The sudden death of his father at the age of 58, while on a buying trip in England, once again throws the family in turmoil. This event, as fraught with sorrow and  blame as the death of Bruce, almost puts his mother over the edge, adding to the anxiety. But this also brings a wealth of memories, although always with that sadness that clings. By this time, Carl has been married less than a year. Some people would call it paranormal, others would call it echoes, or a passing thought, but a feeling of the presence of the two departed makes itself known many times, a feeling of connection, and sometimes a warning.

Aside from the fears of mortality and loss, the book is full of the love, and the closeness this family has.  There is a bit of history of how the David David  Gallery, and the gallery is another theme throughout the book. This is where Carl learned the art business, along with his older brother Alan. When their father died so suddenly of a heart attack, the two brothers took over the Gallery.  When Carl's boys were old enough to show interest in the workings of the business, they, too, were eventually running the family business.

Another theme throughout the book is flying. Sam David was an excellent pilot and had his own Aztec plane, teaching the teen-aged Carl how to fly. Carl's memories flow on the hours spent with his Pop in the air. Carl lost his interest in flying when his father died, but after many years of not realizing how much time he spent trying to be like his father to keep his memory alive, he and his wife instead took to boating. This was probably the most major event to change the direction of his dwelling on the past. No longer did he dwell, but enjoyed the memories for what they were.

This book is a testament to handling whatever is thrown at you; not only that, but how to sort out the good from the tragic, incorporate those memories and go on. Carl chose to write the memories as a way for his sons to know their grandfather, who and what he was and the gentle, all-encompassing love and compassion he represented. This is perhaps his greatest gift.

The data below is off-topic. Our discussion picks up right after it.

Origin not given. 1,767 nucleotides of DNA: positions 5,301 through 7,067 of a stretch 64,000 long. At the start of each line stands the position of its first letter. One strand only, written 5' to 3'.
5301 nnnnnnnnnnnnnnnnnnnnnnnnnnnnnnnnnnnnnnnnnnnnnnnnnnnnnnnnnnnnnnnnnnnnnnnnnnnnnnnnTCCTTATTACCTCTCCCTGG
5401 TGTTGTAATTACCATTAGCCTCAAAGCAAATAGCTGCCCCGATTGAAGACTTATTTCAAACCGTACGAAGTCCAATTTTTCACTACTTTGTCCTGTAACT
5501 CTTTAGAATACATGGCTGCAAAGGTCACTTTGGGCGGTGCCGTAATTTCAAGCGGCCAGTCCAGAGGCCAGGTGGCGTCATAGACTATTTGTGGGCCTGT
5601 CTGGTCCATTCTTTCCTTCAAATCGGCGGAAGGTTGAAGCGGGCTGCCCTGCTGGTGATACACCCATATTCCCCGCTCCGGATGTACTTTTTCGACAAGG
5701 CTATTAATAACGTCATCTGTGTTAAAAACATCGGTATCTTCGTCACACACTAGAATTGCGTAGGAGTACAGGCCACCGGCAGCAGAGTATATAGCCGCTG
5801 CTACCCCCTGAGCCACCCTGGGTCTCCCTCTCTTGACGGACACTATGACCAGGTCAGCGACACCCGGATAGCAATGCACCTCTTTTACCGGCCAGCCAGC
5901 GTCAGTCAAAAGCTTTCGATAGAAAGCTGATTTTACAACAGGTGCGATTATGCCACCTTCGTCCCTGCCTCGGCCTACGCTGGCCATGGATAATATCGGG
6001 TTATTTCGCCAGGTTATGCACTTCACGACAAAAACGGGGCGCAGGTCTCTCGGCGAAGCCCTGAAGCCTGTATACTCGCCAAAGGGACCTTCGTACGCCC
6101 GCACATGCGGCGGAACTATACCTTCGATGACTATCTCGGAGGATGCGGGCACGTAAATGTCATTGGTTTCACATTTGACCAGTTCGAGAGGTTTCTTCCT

Note: The David David Gallery is still in existence, and some of the works of art that Carl speaks of in his book can be seen on their website and Carl's

Friday, October 8, 2010

Maps and Shadows by Krysia Jopek

Although this book is a novel, it is a story told from the hearts of four people of a family of five, beginning with the brutal Soviet invasion of Poland, essentially the first day of World War II, followed by the Germans and the subsequent deportation of its former citizens, this book is an eye-opener to what it is like to have no country. For Poland has disappeared from the globe before and is about to be wiped off the map again.

The story is so terrible and the writing so lyrical, the juxtaposition emphasizes both the interrupted and horror-filled lives with the beauty of the writing.  This book is about a part of the war that is not often told. This was a fitting way to tell it.  I learned a lot from this small book that larger tomes never told me. Each person, except the youngest, tells their story separately throughout the book. Even though the family is separated several times, you know it is always together in their minds, hopes and dreams. They share a past, present, and a hope for the future even when hope seems lost.

Interspersed throughout the book are poems, beautiful poems. Krysia Jopek through her poems and through her novel shows how very talented she is.  I am thankful for the opportunity to "know" this family and the hardships faced by the Polish people as they are moved like pawns from the frozen bleakness of Siberia, and thrust into the equally bleak heat of Africa. It is a wonder that anyone survived. And, of course, many did not.

This is a wonderful book of a little-known time at the beginning and running through the entire time of the war. So much could not be said through the ensuing years because of the traumatic events some remember too clearly, and some have put away somewhere where they hope they will never recall it again.  I definitely recommend this book on several levels, especially for the writing.